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Cecilia, Or, Memoirs Of An Heiress

3.72 of 5 stars 3.72  ·  rating details  ·  2,007 ratings  ·  79 reviews
This novel is an unusual and disturbing love-story. In playing on the issue of the heroine's name, the novel illustrates the high cost of a patriarchal system. Burney exhibits her powers as a comic writer and a satirist in depicting Cecilia's dismaying entry into the gilded fashionable world. This edition presents 'Cecilia' as it first appeared in 1782, indicating changes ...more
Paperback, 919 pages
Published (first published 1782)
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Cecilia Beverly is a young orphan whose relatives left her with a large fortune, three quarelling trustees, and a mind of unsurpassed delicacy and gentility. The first volume is set during the tumultuous time Cecilia spent with one trustee, who "borrows" huge sums of money from her and eventually kills himself to avoid his debts. Cecilia moves back the country, but her Love Interest, a man of good character but very proud parents, follows her there and begs her to marry him. ALAS! According to h ...more
I happen to love this book more than the combined works of Jane Austen (blasphemy, I know). While lacking Austen's sparkling style, I find this book has emotional connection and focus on social issues than I find lacking in Austen's works. It's probably my favorite 18th century novel, in fact.

The story revolves around Cecilia, a young woman who has inherited an enormous fortune but who can keep it only if, upon marriage, her husband agrees to take her name. Unfortunately, Cecilia has fallen for
One might think Cecelia would be right up my alley. I love social commentary with a healthy dash of romance, I enjoyed Burney's Evelina and I've reread Austen too many times so it was time to branch out. I really cannot recommend this book to anyone. I read the unabridged version, being a snob, and it was somewhere around 950 pages long. I read the first four hundred or so then decided I couldn't take reading about her vicissitudes and skipped to the last 100 pages. I have never done this before ...more
Feb 06, 2010 Lynne-marie rated it 4 of 5 stars  ·  review of another edition
Recommends it for: Barbara McIntire or any JA fan
I was interested to know what Jane Austen was reading that moved her to be an author, and this surely must have made an impression on her because it is pretty clear in the ending where PRIDE and PREJUDICE are mention three times in a row within a short space in an editorial diatribe, that they furnished the eventual name of one of her best known novels. Of this novel, itself, I may say that it gave me more insight into what the state of literature was like at the time JA was writing -- one heart ...more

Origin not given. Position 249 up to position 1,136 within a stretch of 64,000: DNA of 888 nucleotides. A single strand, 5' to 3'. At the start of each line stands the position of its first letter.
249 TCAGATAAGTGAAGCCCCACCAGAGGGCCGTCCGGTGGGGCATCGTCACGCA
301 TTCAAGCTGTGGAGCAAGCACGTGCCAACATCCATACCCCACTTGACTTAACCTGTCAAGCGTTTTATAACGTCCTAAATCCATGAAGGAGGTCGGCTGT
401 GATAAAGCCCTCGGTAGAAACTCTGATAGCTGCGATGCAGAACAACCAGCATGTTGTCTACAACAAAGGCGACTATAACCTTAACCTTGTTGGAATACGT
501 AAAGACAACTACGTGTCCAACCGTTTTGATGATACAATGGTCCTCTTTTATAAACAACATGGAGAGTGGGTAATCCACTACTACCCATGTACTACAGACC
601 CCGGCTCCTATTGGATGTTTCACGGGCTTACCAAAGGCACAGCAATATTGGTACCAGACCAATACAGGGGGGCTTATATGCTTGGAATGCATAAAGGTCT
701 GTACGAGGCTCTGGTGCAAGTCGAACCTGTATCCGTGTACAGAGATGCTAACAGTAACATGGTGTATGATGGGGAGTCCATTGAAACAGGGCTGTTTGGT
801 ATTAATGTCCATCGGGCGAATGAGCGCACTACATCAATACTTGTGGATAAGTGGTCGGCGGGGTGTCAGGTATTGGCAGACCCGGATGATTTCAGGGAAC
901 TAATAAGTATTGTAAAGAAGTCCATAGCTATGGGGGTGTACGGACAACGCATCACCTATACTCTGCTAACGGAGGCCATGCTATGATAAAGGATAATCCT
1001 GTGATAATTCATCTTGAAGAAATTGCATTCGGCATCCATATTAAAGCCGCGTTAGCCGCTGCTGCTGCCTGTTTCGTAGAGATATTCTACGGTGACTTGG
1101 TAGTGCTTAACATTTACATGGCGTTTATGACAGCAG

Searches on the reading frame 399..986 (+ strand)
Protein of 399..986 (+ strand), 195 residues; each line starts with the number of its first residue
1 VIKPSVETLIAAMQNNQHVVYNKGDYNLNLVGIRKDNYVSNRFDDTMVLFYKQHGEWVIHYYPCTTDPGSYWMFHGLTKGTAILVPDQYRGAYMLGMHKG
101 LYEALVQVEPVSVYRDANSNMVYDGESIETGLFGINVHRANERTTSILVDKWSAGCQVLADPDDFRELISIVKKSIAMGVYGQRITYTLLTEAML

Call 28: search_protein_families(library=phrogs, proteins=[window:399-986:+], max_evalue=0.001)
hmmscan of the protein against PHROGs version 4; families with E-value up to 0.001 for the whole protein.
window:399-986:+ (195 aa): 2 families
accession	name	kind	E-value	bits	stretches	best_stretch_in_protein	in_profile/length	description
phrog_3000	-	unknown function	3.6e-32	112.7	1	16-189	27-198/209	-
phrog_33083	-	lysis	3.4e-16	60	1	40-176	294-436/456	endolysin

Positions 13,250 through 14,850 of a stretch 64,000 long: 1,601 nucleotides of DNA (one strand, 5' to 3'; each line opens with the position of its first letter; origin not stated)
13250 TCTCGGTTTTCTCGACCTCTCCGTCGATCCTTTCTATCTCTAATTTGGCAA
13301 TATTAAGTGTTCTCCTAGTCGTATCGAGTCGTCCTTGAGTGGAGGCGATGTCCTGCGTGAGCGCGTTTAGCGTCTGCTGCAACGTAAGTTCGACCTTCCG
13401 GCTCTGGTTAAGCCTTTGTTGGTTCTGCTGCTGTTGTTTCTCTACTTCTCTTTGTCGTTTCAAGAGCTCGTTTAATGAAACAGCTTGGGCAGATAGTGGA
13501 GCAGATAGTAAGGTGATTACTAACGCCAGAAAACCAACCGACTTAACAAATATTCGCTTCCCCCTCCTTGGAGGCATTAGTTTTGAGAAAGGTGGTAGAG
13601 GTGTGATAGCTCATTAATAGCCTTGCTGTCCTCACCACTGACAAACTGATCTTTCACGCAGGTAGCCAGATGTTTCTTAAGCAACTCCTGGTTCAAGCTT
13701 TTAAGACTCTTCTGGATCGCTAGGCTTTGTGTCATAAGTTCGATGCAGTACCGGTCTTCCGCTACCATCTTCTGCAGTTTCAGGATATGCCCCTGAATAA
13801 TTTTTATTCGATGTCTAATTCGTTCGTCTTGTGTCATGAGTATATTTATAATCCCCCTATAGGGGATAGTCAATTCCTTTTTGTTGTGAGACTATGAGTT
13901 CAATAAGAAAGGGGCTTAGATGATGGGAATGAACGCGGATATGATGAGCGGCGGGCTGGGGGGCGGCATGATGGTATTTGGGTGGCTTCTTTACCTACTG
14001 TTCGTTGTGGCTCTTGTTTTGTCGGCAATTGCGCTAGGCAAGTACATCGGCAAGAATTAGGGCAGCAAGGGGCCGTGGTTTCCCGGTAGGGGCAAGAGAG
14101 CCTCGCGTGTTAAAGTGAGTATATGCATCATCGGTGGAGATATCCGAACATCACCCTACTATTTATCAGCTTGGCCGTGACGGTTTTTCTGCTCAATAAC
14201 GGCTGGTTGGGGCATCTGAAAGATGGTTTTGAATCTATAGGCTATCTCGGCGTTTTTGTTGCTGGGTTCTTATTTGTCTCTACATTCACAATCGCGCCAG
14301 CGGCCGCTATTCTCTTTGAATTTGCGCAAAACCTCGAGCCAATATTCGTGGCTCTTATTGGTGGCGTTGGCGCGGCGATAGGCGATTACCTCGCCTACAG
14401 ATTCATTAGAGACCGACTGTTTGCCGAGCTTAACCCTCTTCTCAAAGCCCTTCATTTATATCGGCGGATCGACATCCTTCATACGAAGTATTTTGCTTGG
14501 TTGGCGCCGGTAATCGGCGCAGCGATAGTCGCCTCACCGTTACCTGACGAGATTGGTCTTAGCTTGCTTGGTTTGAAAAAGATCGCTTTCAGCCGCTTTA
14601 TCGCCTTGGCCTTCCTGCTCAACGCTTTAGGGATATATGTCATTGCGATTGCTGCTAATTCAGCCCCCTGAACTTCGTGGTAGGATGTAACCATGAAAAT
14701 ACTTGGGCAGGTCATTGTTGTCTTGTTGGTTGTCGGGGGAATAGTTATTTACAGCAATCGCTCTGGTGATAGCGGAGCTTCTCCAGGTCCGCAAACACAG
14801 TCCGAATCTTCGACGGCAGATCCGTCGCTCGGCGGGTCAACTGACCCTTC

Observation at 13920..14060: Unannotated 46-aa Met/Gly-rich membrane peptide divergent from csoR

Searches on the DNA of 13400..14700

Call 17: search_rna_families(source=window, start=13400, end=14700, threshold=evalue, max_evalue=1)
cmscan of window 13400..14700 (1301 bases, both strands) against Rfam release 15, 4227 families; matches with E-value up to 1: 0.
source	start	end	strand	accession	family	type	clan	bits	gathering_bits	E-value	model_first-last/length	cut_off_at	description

Though her parents and the uncle who raised her have died, life should be almost perfect for open-hearted Cecilia. She has inherited enough money to be independent and to live the life that is her ideal, righting wrongs and helping the less privileged. Unfortunately, anything in this long book that could go awry does. Cecelia is not quite 21, and until she is of age she needs to reside with one of the guardians her uncle has carefully but misguidedly chosen. The first guardian, the husband of a ...more
J'ai d'abord apprécié de me replonger dans les délices de l'Angleterre du 18ème siècle et suivre la jeune héritière Cecilia dans ses péripéties. A la fin du premier tome, j'aurais pu dire que sans retrouver l'esprit de Jane Austen, j'avais passé un agréable moment... Mais à la fin du troisième et après plus de 1000 pages de récit qui se répète et qui n'avance pas, mon desespoir me fait porter un jugement bien plus sévère sur cette oeuvre!

Tout d'abord, inutile de chercher la finesse de Jane, ni
Verity Brown
Jun 14, 2012 Verity Brown rated it 4 of 5 stars  ·  review of another edition
Recommends it for: Jane Austen fans
I read Evelina for a class back in college, and I found it amusing enough (although not as amusing as The Female Quixote: Or the Adventures of Arabella, which was my favorite book from that class). But I developed a taste for the literature of that era, and I've been wanting to read more by Fanny Burney.

I was delighted to find that this book was better written than Evelina. And I was amazed to discover the very real influence of this book on Jane Austen. Admittedly, Austen far exceeded Burney in
Krisette Spangler
Wow, when I started this tome I didn't realize it had 1000 pages. I orginally picked it up, because I knew that Jane Austen liked reading Fanny Burney's novels. This was the closest I've ever come to another Jane Austen novel. However, I will say that Austen masterfully completes in approximately 300 pages what it took Burney 1000 pages to do.

Burney has created some amazing characters in this novel, and the story is very good. However, I did alternate between loving it and wanting to tear my hai
Philip Lane